Alta. farmers protest Bill 6

About 150 people turned out at the Alberta legislature to protest Bill 6 Nov. 27.  |  Mary MacArthur photo

EDMONTON — Protests against Alberta farm worker legislation keep building momentum.

A hastily built Facebook page opposed to Bill 6 had 24,000 members in only a few days, farmers packed a Grande Prairie hotel ball room Nov. 26 and about 150 farmers protested at the Alberta legislature Nov. 27. Another rally at the legislature was attended by a few hundred people Nov. 30, and farmers rallied in front of the provincial building in Grande Prairie.

Meanwhile, farm equipment highway rallies were held in several locations Nov. 30, including Fort MacLeod, Lethbridge, Welling and Nanton.

Farmers have vowed to continue to challenge the bill if changes are not made.

“I don’t agree with the bill,” said Stan Wilkie of Bashaw during the Nov. 27 rally in Edmonton.

All WP Bill 6 coverage here.

“As farmers, we’re pretty independent and it is an insult that they think they need to tell us how to look after our children. It’s arrogant. The previous government was arrogant and now this one is too,” said Wilkie.

Under the proposed legislation, Alberta’s 45,000 farms and ranches will no longer be exempt from farm safety rules, workers’ compensation requirements and labour standards.

Wilkie said the bill is an added cost that the farmer has to absorb and difficult to enforce.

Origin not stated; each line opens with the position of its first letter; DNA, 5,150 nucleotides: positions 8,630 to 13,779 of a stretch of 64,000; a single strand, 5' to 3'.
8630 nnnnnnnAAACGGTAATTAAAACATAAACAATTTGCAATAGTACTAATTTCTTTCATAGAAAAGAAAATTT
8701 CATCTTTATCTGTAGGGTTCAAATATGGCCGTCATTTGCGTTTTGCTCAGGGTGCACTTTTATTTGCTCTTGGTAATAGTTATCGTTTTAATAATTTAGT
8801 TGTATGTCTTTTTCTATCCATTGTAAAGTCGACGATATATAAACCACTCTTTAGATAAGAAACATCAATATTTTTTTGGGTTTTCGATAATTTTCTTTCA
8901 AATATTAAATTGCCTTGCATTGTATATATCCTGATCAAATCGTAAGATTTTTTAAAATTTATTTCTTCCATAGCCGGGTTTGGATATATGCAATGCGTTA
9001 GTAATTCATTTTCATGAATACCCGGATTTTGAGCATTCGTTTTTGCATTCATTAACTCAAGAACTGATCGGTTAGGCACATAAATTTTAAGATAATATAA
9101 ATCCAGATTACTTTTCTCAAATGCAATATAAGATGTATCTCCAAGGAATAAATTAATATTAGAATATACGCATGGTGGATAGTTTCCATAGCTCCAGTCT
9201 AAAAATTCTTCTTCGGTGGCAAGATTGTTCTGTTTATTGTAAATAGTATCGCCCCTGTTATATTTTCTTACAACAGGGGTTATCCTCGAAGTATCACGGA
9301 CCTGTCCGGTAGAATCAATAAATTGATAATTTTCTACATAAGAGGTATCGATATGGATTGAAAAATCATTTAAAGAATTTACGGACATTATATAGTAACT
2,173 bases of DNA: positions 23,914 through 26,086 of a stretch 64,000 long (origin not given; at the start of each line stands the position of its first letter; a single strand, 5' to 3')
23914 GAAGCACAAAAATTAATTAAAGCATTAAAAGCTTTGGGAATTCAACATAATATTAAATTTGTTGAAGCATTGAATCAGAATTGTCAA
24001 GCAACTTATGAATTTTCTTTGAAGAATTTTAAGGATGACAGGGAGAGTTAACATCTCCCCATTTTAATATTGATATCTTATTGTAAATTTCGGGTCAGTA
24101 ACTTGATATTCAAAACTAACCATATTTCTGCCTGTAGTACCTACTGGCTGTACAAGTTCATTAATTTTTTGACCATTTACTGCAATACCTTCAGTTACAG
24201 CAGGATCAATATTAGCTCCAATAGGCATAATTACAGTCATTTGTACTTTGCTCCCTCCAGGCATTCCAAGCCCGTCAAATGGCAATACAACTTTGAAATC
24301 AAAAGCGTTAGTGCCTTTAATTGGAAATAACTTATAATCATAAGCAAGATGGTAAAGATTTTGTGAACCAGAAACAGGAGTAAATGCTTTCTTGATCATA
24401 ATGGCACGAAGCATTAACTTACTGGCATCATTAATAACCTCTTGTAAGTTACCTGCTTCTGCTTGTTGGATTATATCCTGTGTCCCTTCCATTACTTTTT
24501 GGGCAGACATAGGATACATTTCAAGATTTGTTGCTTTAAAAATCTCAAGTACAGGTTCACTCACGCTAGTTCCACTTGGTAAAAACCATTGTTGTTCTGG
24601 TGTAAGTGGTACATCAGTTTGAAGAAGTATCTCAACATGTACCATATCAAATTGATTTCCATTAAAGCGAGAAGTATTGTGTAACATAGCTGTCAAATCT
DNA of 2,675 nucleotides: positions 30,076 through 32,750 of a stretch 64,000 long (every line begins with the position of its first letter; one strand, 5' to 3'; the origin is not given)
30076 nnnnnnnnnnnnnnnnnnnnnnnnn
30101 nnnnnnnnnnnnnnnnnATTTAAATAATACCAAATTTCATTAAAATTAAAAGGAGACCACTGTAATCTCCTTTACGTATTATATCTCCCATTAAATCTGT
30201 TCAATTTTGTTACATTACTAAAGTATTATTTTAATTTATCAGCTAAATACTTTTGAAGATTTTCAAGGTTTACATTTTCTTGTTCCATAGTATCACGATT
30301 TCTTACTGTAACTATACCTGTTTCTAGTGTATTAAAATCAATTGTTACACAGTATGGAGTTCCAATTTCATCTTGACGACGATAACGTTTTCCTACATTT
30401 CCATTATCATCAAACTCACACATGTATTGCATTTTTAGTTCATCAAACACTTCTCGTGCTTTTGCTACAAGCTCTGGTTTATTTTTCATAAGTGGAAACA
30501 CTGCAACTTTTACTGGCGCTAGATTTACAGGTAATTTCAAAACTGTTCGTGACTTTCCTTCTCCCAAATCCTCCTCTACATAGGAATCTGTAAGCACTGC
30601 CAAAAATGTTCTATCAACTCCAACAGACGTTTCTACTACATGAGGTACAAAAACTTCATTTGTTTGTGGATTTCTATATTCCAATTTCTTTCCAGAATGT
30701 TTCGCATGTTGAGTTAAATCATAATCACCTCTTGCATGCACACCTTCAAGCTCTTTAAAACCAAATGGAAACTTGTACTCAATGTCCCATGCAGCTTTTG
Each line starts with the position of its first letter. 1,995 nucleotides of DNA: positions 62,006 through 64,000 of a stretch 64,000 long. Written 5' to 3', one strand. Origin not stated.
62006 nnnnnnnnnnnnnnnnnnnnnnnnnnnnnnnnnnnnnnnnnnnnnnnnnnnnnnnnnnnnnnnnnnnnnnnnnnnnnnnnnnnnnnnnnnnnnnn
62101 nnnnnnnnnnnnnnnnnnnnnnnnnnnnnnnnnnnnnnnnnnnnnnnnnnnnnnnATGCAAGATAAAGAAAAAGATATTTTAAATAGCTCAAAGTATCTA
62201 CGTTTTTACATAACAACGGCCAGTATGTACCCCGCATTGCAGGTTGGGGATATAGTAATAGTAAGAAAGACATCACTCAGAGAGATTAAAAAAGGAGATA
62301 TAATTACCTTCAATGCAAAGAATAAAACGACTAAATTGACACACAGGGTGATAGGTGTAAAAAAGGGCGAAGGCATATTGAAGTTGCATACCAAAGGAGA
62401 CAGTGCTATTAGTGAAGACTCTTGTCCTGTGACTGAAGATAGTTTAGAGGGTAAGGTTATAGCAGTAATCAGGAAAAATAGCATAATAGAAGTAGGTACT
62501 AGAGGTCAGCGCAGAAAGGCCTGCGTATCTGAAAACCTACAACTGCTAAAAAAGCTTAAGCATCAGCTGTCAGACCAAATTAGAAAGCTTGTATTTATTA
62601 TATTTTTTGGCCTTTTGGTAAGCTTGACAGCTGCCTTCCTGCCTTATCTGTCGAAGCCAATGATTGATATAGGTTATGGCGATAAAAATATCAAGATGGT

“It is just going to be a hassle for all the farmers.”

Kamren Birkbeck said his family works off farm to support the farm, but it is a life they have chosen.

“No one can tell us I can’t help calve my calf at 40 below to help us make a living and make our payments,” said a tearful Birkbeck.

Kayla Trautman of Stony Plain came to the Nov. 27 rally to tell government that farmers must be heard.

“Maybe there should be someone listening to farmers before making the rules,” she said.

Alberta jobs minister Lori Sigurdson wandered into the crowd briefly, citing the case of farm worker Kevan Chandler, who died in a farm accident on a southern Alberta feedlot. His widow later sued the farm and it went broke.

“This bill is about safety,” said Sigurdson. “We want to prevent farmers from losing their farm and we want to make sure that we protect the lifestyle.”

In a news release after the rally, Sigurdson said: “I want to assure those families that Bill 6 does nothing more than bring Alberta’s safety standards on farm and ranching operations in line with every other province in Canada.

“Family farms have thrived in those provinces and they will continue to do so in Alberta.”

Nine government consultation meetings will be held across the province until Dec. 14.


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